Charles River recently aided in a study involving wild rats who, let’s face it, represent a much different “clientele” than the well-bred laboratory rats we traditionally work with on a daily basis.
Charles River’s diagnostic lab—known the world over for its animal testing services—provided advice and technical support to a research group that has been diligently studying rats living on the city streets of Vancouver. The aptly named Vancouver Rat Project is concerned with understanding urban rat ecology, natural rat disease, and identifying known and—perhaps more importantly—unknown pathogens that urban rats are carrying, known as zoonoses, which could potentially be passed on to humans.
Dr. Charles Clifford, Director of Pathology and Technical Services at Charles River in Wilmington, said his division got involved when the Canadian scientists found pneumonia while doing histopathology of diseased tissues from several hundred rats. The rats had been trapped and collected from the city’s struggling Downtown Eastside neighborhood. The team was naturally curious about the cause of the pneumonia, and they wanted to collect more data, so one of their veterinary pathologists turned to Clifford for advice on how to proceed.
Clifford suggested they conduct a general survey of the population using collected serum samples first to see which of many possible infectious diseases were present in the larger group, before embarking on a more focused molecular investigation aimed at nailing down the source or sources of the pneumonia in affected individuals. “That way we could find out what the rats had generally been exposed to,” said Clifford. Any positive results from the general survey could then be followed up with more fine-tuned [molecular testing] on the actual tissue samples where the disease was observed, he added.
Clifford said of the hundreds of rats initially trapped and tested, standard blood screens were ordered for 10 of the largest (and presumably oldest) rats that came from different city blocks. Scientists checked for a full panel of 18 agents that might potentially infect rats. (It should be noted that many of these respiratory diseases probably once infected the average lab rat, but the microbes have largely been removed from these protected populations through rederivation, careful breeding, the use of pathogen-free animal facilities, and quality care.)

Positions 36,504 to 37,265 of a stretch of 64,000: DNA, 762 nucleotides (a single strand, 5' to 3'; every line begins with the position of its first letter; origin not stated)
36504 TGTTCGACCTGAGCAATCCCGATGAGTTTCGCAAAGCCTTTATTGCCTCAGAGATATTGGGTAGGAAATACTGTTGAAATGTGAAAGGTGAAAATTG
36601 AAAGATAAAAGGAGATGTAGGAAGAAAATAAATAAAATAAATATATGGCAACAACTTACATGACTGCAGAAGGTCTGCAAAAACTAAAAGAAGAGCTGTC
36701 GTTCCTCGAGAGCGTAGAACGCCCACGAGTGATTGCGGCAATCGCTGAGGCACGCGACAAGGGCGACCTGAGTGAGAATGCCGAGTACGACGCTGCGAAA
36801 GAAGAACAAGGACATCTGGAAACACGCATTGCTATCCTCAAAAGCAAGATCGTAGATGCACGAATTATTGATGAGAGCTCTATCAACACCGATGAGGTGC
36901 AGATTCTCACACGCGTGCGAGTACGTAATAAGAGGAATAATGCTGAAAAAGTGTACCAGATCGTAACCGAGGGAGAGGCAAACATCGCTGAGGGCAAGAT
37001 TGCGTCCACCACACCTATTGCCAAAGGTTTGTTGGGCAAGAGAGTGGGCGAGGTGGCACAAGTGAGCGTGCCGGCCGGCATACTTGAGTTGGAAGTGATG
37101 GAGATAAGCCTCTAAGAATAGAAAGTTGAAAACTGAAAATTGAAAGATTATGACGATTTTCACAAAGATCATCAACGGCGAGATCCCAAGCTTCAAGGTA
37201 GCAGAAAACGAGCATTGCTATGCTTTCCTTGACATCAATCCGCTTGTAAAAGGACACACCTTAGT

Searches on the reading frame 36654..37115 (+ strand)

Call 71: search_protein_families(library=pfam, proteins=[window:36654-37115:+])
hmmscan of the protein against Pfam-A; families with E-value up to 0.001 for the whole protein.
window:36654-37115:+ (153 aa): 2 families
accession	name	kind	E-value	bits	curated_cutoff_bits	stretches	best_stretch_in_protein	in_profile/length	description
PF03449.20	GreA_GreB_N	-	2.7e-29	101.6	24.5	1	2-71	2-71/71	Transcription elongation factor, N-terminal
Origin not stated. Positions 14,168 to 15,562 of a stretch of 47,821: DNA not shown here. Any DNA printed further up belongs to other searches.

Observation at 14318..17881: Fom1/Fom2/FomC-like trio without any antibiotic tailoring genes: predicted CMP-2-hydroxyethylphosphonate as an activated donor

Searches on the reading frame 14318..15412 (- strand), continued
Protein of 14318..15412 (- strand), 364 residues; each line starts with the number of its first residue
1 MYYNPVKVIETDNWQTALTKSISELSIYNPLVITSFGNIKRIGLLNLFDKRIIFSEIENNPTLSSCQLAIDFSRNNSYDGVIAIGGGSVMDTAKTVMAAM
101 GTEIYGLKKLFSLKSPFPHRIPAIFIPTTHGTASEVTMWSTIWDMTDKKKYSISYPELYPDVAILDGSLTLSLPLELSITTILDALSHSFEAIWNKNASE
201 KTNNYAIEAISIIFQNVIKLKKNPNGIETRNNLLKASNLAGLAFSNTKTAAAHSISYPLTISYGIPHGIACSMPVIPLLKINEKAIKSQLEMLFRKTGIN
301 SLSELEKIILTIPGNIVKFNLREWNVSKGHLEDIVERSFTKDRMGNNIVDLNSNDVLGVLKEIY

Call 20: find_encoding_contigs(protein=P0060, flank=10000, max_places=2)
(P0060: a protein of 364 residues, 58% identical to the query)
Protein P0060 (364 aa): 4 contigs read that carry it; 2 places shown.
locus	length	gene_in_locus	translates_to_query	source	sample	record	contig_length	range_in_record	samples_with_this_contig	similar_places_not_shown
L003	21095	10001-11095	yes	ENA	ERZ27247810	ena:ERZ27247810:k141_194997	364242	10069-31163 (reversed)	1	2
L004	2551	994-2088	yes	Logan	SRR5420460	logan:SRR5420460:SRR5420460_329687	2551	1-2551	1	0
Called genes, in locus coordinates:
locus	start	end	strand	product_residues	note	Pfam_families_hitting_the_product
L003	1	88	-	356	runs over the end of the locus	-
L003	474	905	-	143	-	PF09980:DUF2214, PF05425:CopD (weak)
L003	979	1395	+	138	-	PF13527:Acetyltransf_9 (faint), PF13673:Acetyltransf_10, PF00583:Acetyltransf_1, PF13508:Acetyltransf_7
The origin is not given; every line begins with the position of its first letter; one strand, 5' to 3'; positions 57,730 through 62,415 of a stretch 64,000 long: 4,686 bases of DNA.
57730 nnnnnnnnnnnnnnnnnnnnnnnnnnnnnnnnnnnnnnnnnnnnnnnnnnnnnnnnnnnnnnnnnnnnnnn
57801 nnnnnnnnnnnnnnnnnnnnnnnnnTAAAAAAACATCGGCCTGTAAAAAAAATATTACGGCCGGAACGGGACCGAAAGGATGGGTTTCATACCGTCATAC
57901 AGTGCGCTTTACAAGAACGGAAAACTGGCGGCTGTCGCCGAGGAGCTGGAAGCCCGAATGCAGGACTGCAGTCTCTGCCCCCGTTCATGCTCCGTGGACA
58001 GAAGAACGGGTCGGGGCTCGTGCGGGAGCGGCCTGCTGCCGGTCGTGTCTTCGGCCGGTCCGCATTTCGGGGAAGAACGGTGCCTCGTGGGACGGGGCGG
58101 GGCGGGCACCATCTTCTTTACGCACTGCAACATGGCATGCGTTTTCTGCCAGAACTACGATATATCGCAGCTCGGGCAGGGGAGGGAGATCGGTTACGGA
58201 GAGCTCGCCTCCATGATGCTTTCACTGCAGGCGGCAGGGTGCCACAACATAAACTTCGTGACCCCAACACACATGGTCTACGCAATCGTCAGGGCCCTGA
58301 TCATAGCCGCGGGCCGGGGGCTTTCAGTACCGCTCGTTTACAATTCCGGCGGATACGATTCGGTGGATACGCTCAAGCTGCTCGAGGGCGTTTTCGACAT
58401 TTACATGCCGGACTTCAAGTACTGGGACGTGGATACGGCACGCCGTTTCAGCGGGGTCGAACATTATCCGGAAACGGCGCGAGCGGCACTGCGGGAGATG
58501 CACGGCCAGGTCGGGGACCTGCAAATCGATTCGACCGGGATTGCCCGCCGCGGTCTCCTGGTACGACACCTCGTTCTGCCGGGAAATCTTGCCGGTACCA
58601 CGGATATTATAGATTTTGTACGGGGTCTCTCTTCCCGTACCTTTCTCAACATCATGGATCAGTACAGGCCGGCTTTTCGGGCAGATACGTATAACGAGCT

Frozen lung tissue from rats are currently being analyzed using polymerase chain reaction (PCR) technology—a service Charles River excels at performing—to try and detect the genetic footprints of certain bacteria and fungi.
Veterinarian Jamie Rothenburger, a resident specializing in anatomic pathology at the University of Saskatchewan’s Western College of Veterinary Medicine and one of the Canadian co-investigators in the Vancouver rat project (along with colleague Ted Leighton who is also with the Canadian Cooperative Wildlife Center and Chelsea Himsworth with the University of British Columbia) said she suspects the rats may have been infected with either Pneumocystis carinii (a primary pathogen in immune-compromised rats), Mycoplasma pulmonis or cilia associated respiratory bacillus. But she said lab won’t know for sure until later in November, when the tissue analysis will be finished.
Vancouver scientists embarked on their project—which they described as the only comprehensive study of the health and zoonotic pathogens of rats—so that they could fill in gaps about a rodent population that most people would agree is a public nuisance but which epidemiologists don’t typically track all that well. Rats may shoulder the blame for sparking the Black Plague in Europe during the Middle Ages—the bacteria that causes plague is believed to have been spread by fleas living on the backs of black rats—but researchers know surprisingly little today about the pathogens that common rats harbor and could pass on to humans.
During the initial phase—and before Charles River became involved—Canadian scientists screened more than 700 rats for diseases ranging from Seoul Hantavirus—the source of Korean hemorrhagic fever—and the parasite-driven toxoplasmosis. Scientists uncovered cases of leptospirosis, a bacterial disease that in severe cases can lead to kidney failure. Leptospira—an extremely fragile bacteria—is more typically found in the developing world, though there have been examples of rat-borne leptospirosis in France and Baltimore. The Canadian team published results of their findings from that initial survey in a PLoS One journal in June.
“The biggest question with urban rats is we don’t know why they die.” said Rothenburger. “Some interesting studies show their life span in the wild is less than a year of age, but in a laboratory they can live up to three years.”
Rothenburger said diseases could be an explanation for the rapid turnover, but because the study found a lot of significant disease in many different organ systems of the wild rats, they decided to focus just on respiratory diseases in the nose, trachea and lungs.
Given the fact that 40% of all mammals are rodents, why is there a lack of knowledge about wild rats? “From a natural disease perspective, it’s a matter of the “ugh” factor, people are disgusted by them and I guess some feel like they don’t merit scientific evaluation in their own right. Also, no one has thought about the interaction between their natural diseases and those pathogens rats can transmit to people” said Rothenburger.
Readers can find more information about this research project at www.vancouverratproject.com.
PLoS One Negl Trop Dis 7(6): e2270. doi:10.1371/journal.pntd.0002270.